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Sustainable cities expert to speak

6 May 2005

Sustainable cities expert to speak at Greater Christchurch Urban Development Strategy public meeting

One of the foremost authorities on sustainable cities, Peter Newman, Professor in City Policy, Director of the Institute of Sustainability and Technology Policy at Murdoch University, Western Australia, and Sustainability Commissioner for New South Wales, will speak at the central city public meeting on the Greater Christchurch Urban Development Strategy on May 11.

To be held at The Rydges hotel from 7.30pm to 9pm on Wedneday, 11 May, the meeting aims to stimulate discussion around options now out for public consultation until 3 June. The options are to be considered in drafting the Greater Christchurch Urban Development Strategy that will provide local bodies with long-term plans for dealing with growth in Christchurch.

Although most of Christchurch’s growth is occurring in the city, its impact through increased traffic congestion, new housing development spread over productive farmland, and risk to drinking water is having major impact on outlying areas like Rangiora, Rolleston, Lincoln and Banks Peninsula. To seek more consistent and effective, regional, long-term answers, the Christchurch local bodies decided to draw up a strategy together.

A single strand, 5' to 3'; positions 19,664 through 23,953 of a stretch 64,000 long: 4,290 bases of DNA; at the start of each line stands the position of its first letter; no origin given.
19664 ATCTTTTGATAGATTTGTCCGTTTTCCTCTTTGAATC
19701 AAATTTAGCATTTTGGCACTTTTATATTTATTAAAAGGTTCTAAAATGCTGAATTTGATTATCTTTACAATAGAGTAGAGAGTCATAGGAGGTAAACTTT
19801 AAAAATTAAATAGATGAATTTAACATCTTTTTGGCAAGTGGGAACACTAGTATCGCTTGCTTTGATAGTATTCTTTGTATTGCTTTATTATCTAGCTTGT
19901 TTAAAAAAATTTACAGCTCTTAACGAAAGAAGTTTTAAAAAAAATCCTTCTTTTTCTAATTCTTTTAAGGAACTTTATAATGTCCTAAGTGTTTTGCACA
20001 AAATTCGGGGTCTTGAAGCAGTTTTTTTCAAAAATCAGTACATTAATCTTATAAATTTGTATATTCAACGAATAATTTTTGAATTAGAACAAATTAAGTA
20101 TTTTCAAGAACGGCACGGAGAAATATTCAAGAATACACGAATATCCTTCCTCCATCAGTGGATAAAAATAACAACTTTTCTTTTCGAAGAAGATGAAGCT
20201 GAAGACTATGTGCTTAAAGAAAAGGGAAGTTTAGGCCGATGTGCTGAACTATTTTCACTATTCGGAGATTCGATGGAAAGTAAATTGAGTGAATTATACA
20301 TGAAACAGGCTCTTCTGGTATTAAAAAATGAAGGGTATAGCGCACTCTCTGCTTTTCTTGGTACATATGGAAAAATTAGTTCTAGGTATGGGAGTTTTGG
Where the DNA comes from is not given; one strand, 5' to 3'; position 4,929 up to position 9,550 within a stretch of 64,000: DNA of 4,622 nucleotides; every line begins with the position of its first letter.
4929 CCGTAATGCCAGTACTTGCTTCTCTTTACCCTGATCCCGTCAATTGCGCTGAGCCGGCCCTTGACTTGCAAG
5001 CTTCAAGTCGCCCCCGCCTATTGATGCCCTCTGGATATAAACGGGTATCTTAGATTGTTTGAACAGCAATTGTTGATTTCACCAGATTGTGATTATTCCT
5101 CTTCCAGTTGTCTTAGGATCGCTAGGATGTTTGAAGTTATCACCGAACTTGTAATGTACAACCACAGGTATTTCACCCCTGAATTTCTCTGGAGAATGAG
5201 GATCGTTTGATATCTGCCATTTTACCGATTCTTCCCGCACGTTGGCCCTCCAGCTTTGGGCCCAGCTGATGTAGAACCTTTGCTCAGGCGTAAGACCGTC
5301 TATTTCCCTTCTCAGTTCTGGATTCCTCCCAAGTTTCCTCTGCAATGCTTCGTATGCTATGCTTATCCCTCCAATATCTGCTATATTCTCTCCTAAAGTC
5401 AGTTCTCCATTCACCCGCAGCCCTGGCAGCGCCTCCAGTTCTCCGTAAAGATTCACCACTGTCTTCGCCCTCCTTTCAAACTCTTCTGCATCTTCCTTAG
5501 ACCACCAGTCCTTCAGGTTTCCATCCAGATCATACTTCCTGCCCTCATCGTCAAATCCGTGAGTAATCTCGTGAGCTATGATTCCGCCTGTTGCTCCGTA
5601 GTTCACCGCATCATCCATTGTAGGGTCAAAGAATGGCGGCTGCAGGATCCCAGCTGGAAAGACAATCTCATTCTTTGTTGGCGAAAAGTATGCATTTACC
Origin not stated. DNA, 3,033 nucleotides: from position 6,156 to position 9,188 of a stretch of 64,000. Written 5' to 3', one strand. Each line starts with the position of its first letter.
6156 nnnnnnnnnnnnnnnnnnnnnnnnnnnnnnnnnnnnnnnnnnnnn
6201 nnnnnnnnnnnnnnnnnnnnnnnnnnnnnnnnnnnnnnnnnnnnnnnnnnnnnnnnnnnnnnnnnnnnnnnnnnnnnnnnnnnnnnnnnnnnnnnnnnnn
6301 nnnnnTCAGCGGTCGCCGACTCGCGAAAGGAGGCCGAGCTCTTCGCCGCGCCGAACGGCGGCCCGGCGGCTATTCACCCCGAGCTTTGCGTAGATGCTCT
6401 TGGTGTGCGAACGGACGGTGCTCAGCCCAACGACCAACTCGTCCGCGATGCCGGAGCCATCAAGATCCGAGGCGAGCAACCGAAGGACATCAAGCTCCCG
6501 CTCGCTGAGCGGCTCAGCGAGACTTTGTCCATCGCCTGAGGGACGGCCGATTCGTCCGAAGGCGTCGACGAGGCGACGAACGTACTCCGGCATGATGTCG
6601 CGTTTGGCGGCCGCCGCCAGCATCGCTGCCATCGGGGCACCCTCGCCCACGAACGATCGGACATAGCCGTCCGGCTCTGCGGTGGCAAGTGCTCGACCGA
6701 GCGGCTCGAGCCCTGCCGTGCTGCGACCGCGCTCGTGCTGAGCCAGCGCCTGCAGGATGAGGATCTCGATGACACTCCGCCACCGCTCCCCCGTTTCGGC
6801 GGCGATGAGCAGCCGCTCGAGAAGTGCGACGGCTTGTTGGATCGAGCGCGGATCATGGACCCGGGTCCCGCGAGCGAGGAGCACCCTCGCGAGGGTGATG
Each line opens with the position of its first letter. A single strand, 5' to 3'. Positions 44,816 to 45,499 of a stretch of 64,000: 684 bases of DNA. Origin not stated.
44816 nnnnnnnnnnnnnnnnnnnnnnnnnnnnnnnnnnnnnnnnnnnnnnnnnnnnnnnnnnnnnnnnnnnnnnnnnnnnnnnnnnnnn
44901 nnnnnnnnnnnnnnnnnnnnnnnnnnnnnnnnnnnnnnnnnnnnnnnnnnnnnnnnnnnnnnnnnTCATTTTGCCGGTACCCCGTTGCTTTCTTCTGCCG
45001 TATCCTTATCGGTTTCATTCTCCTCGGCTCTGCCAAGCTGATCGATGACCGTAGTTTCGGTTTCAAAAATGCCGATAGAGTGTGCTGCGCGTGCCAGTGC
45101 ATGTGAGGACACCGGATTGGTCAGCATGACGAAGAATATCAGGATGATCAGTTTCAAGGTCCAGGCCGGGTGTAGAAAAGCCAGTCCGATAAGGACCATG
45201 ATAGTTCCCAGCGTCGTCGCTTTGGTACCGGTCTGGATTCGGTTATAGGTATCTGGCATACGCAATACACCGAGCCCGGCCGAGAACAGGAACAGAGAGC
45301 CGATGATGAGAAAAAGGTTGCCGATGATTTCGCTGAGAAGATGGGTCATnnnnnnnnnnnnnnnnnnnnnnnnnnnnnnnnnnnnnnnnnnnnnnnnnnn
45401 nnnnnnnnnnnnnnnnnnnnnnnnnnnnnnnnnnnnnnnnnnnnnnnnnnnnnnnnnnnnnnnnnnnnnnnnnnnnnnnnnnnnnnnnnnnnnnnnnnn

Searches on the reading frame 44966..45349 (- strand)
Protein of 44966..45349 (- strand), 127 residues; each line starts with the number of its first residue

According to Professor Newman, if cities continue to spread to provide more space for quality private homes and the use of private vehicles, then cities eventually lose sight of the needs and motivations for the common good – leading to fragmentation and loss of communities.

Despite doubling vehicle fuel efficiency between 1973 and 1988, transportation oil consumption in the United States increased almost 20%, Professor Newman says. “The problem is automobile dependence. Building cities with an assumption of automobile usage and growth is no longer sustainable. We need more non-auto infrastructure and less auto infrastructure,” Professor Newman says.

Land use patterns, like sticking to a series of nodal (village-like) subcentres, rather than continued dispersal of housing developments across the plains, would help minimise the need to travel by car, Professor Newman says.

Professor Newman is in Christchurch to speak to a meeting of community leaders brought together to consider the options, and will stay on to be part of the public meeting the same evening. This is the public’s one chance to hear him in Christchurch.

ENDS


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